Hairspray gives its audience the rare experience of being moved by a gripping dramatization of racial struggle while also enjoying a night of lighthearted musical comedy, making it a must-see. It boasts witty, politically charged one-liners and love stories that defy expectation.

Many of the actors’ voices wowed; Hannah Lazare’s Tracy Turnblad is reminiscent of the original Broadway actress’, both in her stunning vibrato and charm. Sasha L Henry’s Motormouth Maybelle immediately evokes Effie from Dreamgirls — unsurprising, as she has played this role before. Her powerhouse solo “I Know Where I’ve Been” is breathtaking, and her final belting note was met with whooping cheers on opening night.

Robert Bazzocchi’s Link Larkin rivals Zac Efron’s in dreaminess. Between his crooning voice, smooth dance moves, and winning smile, the audience can understand why Tracy crawls after him, practically drooling, as he serenades her in “It Takes Two.” Zoi Samonas steals every scene she’s in as Velma Von Tussle, oozing stage presence as she showcases dazzling vocal range and perfect comedic timing.

Alexandra Palma is vibrant and talented as Amber Von Tussle, making it hard to hate this notoriously dislikable character, and Jamie Fiuza’s over-the-top Penny Pingleton is delightful and fun as she expertly walks the line between frenetic dork and loveable comic relief.

The production quality is mostly sound, bar the odd microphone malfunction. A live band provides the music, costumes are era-appropriate and enviably bedazzled, staging and choreography is smooth, and not a hair is out of place.

The audience is bound to be laughing throughout, entertained both by pithy one-offs — “Save your personal lives for the camera!” — and the ongoing antics of Tracy’s quirky yet loveable parents, played by Brendan Rush and Kody McCann.

Under the direction of Armon Ghaeinizadeh, the Troubadours’ production of Hairspray emerges as a theatrical success, hooking the audience from the very first note. Tracy lies in bed, which is set vertically on the stage to create the effect of an aerial view, and wakes up with a comically wide smile that proves to be contagious. By the end of “Good Morning Baltimore,” you’ll find yourself grinning along with her, and only at intermission will you realize you haven’t stopped. 

Hairspray: The Broadway Musical runs at Hart House Theatre until February 17.

Theatre review: VCDS’ lady in the red dress

The show explores discrimination against Chinese-Canadians, both past and present

Theatre review: VCDS’ <i>lady in the red dress</i>

The Victoria College Drama Society (VCDS) began 2018 with its production of lady in the red dress on Thursday, January 25 at The Cat’s Eye Student Pub & Lounge. The show examines the anti-Asian racism surrounding the Chinese head tax imposed by the Canadian government, as well as issues of sexism, violence, and death.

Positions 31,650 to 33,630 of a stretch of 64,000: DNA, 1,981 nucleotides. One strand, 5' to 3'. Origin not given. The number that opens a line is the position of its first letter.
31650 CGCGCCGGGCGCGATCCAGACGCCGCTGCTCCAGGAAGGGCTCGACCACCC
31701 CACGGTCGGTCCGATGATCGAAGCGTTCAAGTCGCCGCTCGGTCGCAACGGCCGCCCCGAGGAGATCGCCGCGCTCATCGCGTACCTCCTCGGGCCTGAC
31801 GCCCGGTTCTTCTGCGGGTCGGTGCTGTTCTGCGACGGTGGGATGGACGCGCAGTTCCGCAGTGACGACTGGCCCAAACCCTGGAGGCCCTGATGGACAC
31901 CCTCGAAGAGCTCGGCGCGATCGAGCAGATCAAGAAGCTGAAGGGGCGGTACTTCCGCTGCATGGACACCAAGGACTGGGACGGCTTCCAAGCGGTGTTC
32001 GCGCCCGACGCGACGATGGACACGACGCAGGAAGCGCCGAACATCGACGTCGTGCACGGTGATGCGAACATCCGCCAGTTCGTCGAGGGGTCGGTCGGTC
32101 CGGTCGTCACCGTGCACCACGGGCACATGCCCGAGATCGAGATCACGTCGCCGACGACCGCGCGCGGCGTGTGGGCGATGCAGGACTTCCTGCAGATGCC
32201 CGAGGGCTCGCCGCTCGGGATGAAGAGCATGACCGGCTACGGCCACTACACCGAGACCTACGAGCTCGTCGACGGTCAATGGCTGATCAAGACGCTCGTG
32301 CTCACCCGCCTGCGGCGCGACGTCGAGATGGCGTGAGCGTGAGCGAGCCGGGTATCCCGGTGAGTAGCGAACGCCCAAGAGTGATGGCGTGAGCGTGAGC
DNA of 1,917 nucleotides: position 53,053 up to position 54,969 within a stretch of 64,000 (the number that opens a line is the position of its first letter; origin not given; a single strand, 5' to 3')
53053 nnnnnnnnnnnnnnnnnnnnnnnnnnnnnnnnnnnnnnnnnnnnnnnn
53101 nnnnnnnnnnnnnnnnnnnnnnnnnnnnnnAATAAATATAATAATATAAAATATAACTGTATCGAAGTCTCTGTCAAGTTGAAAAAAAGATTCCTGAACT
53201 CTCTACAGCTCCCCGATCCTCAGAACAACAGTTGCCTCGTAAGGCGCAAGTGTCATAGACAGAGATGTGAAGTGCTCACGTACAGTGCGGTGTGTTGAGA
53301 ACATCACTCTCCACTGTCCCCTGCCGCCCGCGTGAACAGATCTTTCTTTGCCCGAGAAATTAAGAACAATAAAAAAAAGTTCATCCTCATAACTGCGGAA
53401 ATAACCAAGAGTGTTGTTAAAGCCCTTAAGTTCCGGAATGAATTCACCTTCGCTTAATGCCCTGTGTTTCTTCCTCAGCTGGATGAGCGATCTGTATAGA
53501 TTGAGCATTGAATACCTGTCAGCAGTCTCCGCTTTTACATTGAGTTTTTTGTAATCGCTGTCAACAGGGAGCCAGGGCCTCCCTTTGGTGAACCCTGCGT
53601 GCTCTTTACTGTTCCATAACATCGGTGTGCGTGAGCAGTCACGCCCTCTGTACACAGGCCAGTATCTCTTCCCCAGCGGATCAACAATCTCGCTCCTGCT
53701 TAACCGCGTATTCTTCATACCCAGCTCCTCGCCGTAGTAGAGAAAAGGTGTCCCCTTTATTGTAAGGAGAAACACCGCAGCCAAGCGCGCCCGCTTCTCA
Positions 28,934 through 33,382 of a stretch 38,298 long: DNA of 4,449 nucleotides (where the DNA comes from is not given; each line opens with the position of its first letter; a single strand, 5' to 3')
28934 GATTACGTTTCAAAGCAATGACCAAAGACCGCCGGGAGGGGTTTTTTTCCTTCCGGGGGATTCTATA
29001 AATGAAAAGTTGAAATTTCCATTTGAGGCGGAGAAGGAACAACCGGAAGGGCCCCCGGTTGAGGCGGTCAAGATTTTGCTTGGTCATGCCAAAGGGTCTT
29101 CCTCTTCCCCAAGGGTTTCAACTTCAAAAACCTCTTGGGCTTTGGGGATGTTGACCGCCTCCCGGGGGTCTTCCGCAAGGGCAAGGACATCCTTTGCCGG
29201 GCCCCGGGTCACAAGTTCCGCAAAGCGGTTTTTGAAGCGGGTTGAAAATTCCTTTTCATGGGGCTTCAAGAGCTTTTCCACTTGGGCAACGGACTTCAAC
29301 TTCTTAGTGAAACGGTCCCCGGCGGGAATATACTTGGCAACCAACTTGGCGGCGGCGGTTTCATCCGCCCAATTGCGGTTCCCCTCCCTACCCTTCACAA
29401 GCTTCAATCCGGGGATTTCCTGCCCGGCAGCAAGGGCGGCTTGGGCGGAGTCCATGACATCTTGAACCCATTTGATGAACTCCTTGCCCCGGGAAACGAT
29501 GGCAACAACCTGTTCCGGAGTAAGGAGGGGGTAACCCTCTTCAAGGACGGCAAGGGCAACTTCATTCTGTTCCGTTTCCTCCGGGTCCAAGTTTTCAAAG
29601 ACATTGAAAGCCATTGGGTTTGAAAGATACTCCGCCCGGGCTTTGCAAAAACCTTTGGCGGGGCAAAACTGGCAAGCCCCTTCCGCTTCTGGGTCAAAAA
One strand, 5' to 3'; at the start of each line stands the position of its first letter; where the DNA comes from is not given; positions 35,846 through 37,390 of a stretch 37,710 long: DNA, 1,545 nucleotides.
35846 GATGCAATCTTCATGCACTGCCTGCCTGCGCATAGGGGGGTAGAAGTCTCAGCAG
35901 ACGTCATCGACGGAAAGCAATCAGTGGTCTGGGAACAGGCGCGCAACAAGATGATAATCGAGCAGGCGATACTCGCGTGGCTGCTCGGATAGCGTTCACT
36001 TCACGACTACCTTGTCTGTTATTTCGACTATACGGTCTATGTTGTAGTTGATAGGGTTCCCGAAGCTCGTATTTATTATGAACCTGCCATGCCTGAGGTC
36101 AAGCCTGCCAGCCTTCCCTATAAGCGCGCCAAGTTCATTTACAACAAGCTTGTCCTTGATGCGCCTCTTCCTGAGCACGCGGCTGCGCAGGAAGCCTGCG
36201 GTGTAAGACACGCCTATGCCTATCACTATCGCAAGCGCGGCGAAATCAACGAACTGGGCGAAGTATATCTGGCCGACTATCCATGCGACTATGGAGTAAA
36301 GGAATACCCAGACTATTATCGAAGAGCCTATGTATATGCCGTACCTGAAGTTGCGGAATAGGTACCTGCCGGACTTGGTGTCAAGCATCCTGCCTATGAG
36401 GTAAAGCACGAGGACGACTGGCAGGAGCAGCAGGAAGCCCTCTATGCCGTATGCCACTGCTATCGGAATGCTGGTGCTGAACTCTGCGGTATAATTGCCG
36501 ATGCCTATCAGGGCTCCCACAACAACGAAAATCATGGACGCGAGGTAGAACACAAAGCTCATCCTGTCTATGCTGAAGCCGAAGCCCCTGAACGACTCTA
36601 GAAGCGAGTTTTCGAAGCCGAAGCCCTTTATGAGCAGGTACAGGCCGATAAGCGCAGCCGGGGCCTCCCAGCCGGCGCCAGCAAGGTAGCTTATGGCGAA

The play takes place in Toronto, and loosely follows the timeline of the Chinese head tax, alternating between present day and the early 1900s.

A talented young cast was on hand for this adaptation of David Yee’s play, portraying their characters in dramatic, yet realistic and comical ways. Max (James Hyett), a lawyer negotiating the head tax redress, encounters Sylvia (Kenzie Tsang), an enigmatic woman in a red dress looking for vengeance.

Sylvia drags him into the history of the Chinese-Canadian struggle, and her search for the elusive Tommy Jade (Nam Nguyen). Along the way, Max is shot, stabbed, suffers a heart attack, and discovers that his son Danny (Cy Macikunas) has been taken hostage. As the show progresses, Max experiences the discrimination against Chinese-Canadians and the effects of the head tax firsthand.

While the show is at first insensitive to these disparities, he comes to the realization that everyone has a collective responsibility to do the right thing and draw attention to the harsh history endured by past generations.

Gianni Sallese gives brilliant performances in the roles of Hatch and Coogan, and Alice Guo and Victoria Ngai’s non-speaking roles in the chorus also added to the dramatics.

Overall, lady in the red dress is an extraordinary play that portrays the diversity of a predominantly Chinese-Canadian story well with mostly Chinese and mixed actors. It reverberates the significance of Canada’s diversity today, especially in Toronto, and helps us to shift our perspectives on critical issues of injustice.